Guest Post by Mata Hari
Especially in view of this: On August 26, ASU’s General Counsel, Paul Meggett, sent a harshly worded four-page document to faculty and staff warning against “Political Activities of Employees, Candidacy for Elective Office; Office Holding (Elective and Appointive Public Office) and Free Speech and Free Expression.” It stated the following (among other fine points):
“No employee may use his or her position, state or university funds, services (including mail or email service), supplies (including letterhead), equipment (including telephones and computers), vehicles or other university property to support or oppose a candidate, party or issue in an election involving candidates for office. See, N.C. Gen. Stat. §126-13 (applicable to SHRA employees); see, UNC Policy 300.5.1 (applicable to EHRA employees).”
There are perfectly sound reasons for such policies. But as Meggett also notes, being a “state employee does not mean you lose your constitutional rights to participate (or not participate) as you desire in the political process as long as such participation is not on work time and does not involve the use of university property.”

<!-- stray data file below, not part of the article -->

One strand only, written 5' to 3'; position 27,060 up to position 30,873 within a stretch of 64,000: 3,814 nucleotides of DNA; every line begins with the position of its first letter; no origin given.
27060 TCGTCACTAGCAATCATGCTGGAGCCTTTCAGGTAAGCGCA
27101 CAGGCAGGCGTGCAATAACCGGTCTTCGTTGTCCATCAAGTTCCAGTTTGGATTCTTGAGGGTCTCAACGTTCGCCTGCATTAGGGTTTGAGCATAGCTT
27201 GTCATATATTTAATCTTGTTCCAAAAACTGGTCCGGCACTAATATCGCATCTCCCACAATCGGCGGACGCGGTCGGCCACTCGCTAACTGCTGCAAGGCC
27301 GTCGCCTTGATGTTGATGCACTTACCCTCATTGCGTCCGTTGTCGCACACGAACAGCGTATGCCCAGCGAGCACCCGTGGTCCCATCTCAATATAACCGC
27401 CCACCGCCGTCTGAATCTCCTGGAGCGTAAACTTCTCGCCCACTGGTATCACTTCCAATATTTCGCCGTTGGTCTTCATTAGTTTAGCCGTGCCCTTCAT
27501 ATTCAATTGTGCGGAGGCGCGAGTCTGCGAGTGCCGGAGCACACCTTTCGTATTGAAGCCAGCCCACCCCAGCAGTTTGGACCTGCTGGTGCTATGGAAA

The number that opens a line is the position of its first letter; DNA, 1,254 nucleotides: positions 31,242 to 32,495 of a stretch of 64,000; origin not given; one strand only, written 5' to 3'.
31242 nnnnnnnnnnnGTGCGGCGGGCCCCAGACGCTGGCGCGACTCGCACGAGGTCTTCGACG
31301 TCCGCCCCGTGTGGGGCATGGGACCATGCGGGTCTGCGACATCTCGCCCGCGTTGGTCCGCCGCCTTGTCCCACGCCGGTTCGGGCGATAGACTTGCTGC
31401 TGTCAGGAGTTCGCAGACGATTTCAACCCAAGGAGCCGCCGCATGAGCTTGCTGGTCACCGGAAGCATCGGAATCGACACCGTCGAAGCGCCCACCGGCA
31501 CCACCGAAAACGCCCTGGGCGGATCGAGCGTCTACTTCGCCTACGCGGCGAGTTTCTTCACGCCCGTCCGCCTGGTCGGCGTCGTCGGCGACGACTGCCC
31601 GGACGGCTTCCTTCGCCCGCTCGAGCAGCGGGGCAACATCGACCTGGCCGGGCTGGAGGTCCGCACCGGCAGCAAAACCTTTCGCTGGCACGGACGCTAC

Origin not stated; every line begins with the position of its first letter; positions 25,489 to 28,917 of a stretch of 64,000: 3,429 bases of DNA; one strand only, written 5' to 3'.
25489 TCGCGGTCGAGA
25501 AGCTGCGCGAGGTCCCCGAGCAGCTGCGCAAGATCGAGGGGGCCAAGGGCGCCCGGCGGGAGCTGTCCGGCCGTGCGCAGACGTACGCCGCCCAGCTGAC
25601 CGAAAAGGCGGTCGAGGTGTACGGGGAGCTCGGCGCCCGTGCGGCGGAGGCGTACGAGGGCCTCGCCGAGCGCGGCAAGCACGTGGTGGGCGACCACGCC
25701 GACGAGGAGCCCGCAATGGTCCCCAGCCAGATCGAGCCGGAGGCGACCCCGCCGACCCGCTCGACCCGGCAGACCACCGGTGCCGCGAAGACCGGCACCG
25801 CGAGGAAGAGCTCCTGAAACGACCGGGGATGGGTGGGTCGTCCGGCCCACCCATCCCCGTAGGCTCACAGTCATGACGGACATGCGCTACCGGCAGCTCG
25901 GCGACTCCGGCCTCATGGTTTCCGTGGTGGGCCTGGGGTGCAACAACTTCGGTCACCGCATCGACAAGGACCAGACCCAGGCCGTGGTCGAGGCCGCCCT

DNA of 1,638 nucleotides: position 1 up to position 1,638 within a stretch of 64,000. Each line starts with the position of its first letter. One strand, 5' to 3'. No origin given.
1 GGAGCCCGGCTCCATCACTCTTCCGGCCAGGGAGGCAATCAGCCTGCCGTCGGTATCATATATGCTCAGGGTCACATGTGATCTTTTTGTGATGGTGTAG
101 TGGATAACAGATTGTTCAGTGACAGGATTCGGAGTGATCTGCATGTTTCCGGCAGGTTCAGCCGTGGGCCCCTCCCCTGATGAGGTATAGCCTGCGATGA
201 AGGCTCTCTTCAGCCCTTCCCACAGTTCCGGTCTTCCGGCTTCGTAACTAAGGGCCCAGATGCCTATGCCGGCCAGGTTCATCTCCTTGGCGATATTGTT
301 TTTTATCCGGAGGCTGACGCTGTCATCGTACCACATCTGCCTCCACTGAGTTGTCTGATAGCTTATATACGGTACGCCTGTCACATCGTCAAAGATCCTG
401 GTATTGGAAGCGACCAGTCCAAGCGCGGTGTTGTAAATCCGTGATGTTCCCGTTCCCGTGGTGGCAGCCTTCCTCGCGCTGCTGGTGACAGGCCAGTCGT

Ethics is as much about avoiding the appearance of conflict of interest as it is about breaking the law. Chancellor Everts and Provost Norris implied, at the Faculty Senate meeting on Monday, that they knew nothing about App Pac. Shouldn’t the Boone community be skeptical when the chancellor and provost say they never discussed with App State trustees a plan to elect a town council that is favorable to the university’s real estate interests?